CCAR Newsletter May/June 2019 - 8

Voices of Torah
Naso

B'haalot'cha

(Louis Rieser)

(Mark Levin)

When a man or woman commits any
wrong toward another person, thus
breaking faith with Adonai ... that person
shall confess the wrong ... [and]make
restitution.... So, too, any gift among
the sacred donations that the Israelites
offer shall be the priest's. And each
shall retain his sacred donations: each
priest shall keep what is given to him.
(Numbers 5:5-7, 9-10)
Torah deems a wrong done to another
as an offense against God. It employs
the language of m'ilah (misappropriation
of God's property) and prescribes
confession and atonement. Numbers
5:10, however, is an enigmatic verse.
Despite its apparent meaning, BT
B'rachot 63a explains that "his" refers
not to the priest, but to the donor. How
is ownership conveyed from one party to
another?
The Apter Rebbe, Avraham Yehoshua
Heshel, in his commentary Ohev Israel
(Naso 1) interprets the verse as eluding
to a three-step process for how the
things of this world belonging to God
(Psalm 24:1) become ours (Psalm
115:16). The mechanism that launches
the process is the recitation of a blessing.
But there is more: the blessing ultimately
returns to bless the entire world. Reciting
a blessing unlocks the divine flavor and
spiritual aroma of even mundane food
and drink, which in turn elevates the
matter's divine sparks to return to their
Source and Roots. This, in turn, pulls the
Shefa (Divine Flow) into all the worlds,
infusing everything with God's influence.
The Apter Rebbe invites us into the
spirituality of blessings by experiencing
them sensually, viscerally, and not merely
as an intellectual exercise in adherence
to halachah.
All this is triggered by a simple b'rachah.
Imagine every blessing you recite as
igniting divine sparklers that sets the
process in motion.

Trumpets proclaim transitions. Just as shofar blasts heralded the epiphany (Exodus 19:16, 19), so trumpets in
B'haalot'cha bracket the entire 13-month Mount Sinai experience.
The shofar plays a resounding role in Israel's most significant transition, from slaves to Pharaoh to servants
of God. From the Exodus 18 arrival at Mount Sinai to Numbers 10, our people encamped for revelation.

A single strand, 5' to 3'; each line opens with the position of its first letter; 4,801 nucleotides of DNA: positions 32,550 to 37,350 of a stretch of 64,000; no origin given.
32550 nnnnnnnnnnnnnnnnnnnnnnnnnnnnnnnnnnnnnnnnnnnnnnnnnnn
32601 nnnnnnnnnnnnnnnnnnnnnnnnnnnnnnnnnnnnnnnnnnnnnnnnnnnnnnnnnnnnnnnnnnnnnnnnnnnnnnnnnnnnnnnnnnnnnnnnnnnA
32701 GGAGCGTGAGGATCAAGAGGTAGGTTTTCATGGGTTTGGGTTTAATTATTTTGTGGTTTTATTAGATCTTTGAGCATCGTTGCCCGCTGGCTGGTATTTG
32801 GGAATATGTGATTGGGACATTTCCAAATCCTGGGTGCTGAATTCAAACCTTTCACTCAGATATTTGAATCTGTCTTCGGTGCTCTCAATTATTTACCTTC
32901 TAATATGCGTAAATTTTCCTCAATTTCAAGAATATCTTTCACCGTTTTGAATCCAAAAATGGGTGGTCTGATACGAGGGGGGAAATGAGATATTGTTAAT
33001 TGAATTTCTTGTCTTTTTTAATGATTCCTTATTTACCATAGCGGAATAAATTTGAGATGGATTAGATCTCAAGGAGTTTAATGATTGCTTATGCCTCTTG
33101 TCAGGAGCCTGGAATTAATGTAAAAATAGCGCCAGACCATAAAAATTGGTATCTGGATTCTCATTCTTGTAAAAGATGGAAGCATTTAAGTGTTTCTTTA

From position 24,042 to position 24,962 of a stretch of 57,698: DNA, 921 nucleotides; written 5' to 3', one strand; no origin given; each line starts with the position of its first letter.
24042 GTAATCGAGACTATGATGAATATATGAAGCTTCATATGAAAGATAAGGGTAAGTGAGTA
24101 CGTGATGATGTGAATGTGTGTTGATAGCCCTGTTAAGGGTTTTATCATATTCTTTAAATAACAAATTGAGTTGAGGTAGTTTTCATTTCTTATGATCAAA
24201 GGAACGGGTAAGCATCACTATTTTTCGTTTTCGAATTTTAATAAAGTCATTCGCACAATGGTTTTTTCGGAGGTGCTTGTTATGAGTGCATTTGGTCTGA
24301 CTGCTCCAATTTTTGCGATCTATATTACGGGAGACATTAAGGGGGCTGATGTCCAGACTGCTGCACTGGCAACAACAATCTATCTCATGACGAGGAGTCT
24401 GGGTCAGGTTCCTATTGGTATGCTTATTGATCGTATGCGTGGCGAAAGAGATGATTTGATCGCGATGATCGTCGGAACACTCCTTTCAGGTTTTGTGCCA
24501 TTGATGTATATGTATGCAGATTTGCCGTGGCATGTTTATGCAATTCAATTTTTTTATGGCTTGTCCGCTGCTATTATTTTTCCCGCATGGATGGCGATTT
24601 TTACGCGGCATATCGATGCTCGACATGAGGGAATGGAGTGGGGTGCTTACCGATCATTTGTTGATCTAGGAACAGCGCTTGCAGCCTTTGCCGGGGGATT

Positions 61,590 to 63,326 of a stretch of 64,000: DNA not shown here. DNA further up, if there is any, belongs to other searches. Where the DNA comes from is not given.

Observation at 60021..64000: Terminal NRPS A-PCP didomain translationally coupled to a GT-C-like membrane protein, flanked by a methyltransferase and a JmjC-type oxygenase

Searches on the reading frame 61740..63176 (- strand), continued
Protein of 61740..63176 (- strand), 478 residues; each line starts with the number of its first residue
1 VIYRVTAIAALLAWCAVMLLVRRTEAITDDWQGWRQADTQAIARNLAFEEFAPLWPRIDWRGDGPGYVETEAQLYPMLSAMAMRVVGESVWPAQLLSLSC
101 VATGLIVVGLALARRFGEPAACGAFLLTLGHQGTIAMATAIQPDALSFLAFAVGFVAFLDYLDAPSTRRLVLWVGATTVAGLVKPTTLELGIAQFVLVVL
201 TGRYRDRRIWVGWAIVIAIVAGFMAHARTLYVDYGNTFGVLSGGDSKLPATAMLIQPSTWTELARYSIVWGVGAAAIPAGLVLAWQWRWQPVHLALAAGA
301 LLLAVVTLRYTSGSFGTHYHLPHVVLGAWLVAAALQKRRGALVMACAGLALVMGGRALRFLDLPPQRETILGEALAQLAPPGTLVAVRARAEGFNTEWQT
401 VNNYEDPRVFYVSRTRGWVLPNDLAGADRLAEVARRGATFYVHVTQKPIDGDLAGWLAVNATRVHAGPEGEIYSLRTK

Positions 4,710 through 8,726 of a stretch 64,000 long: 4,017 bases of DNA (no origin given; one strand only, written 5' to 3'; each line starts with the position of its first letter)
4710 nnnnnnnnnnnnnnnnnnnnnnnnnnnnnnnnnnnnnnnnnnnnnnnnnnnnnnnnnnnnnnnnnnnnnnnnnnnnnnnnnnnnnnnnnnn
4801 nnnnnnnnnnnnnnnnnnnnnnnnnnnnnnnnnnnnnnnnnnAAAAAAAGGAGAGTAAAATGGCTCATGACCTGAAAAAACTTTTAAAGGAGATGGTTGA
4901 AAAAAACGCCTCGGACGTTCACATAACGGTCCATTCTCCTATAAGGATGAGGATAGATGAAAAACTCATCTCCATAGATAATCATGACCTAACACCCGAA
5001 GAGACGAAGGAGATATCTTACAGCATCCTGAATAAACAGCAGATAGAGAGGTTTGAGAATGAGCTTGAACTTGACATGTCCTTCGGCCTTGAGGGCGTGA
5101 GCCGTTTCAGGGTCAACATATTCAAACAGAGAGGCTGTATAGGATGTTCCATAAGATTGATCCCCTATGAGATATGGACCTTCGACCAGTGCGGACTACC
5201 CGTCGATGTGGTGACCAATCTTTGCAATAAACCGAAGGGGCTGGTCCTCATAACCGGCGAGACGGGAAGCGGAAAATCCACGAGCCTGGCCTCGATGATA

Committed now to God and possessing the Torah, one might argue that the shofar blasts promulgate the
moment Jewish history truly commences.
The Rosh HaShanah shofar service also addresses transition. We remind God of our repentance and return,
a sacred experience marked with the blaring horn. The shofar sounding in our new Mishkan HaNefesh, which
prioritizes the shofar as the central feature of morning worship, emphasizes both personal and communal
return to God.
In the seventh intermediary blessing of the weekday T'filah, we implore God to gather in the exiles,
announcing this momentous messianic event with the shofar, fulfilling Isaiah 27:13. Yet liberal Jews today are
embroiled in a machloket. Is the emphasis of our prayer cheiruteinu, universal freedom for all humanity, or
kibbutz galuyot, a particularistic ingathering demarking Israel's uniqueness before God? Is the future divine
transition we pray for primarily about the special status of the Jewish people in God's eyes or about universal
human freedom?
Clearly the two major Jewish events of the twentieth century, the Shoah and Hakamat HaM'dinah, have
sharpened the debate over the historical universalist ethic of Reform Judaism. Is the State of Israel primarily
about the safety of the Jewish people confronting persecution or the universal redemption of humanity?
Precisely whose deliverance, in the 21st century, ought the shofar proclaim?

Sh'lach L'cha
(Joshua Minkin)
As I write this, it is match day for New York City middle schoolers entering public high schools. The match
works much the same as the medical school-residency match, allegedly resulting in as fair a process
as possible. At every step in the application process, families are advised not to list only the top two or
three high schools desired, but rather include acceptable, if less desirable, options. Yet every year, some
parents try to "game the system," listing only their first three or four choices. Children who are unmatched
are assigned to a random high school, and their angry parents demand they be allowed to resubmit their
choices, with more schools on the list.
When the Israelites hear God's judgment that the current adult generation will die in the wilderness, they
react much as many New York City parents do. They pretend it didn't matter that they spurned God's plan
for the conquest of the Promised Land and show up bright and early the next day ready for battle. Moses
(like the Board or Education) tells them, in essence, "It's too late-the opportunity has passed." They
persist, but to no avail (Numbers 14:40-45).
Decisions are only as good as the information on which they are based. Strong emotions warp perceptions:
"We felt like grasshoppers" (Numbers 13:33). Wishful thinking ("Of course my child will go to Harvard")
results in false optimism. Conspiracy theories prevent us from accepting our limitations to achieve our
hopes and our dreams.
Life choices demand considerable forethought. Very rarely are we given a "do-over."

8



CCAR Newsletter May/June 2019

Table of Contents for the Digital Edition of CCAR Newsletter May/June 2019

CCAR Newsletter May/June 2019 - 1
CCAR Newsletter May/June 2019 - 2
CCAR Newsletter May/June 2019 - 3
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CCAR Newsletter May/June 2019 - 5
CCAR Newsletter May/June 2019 - 6
CCAR Newsletter May/June 2019 - i1
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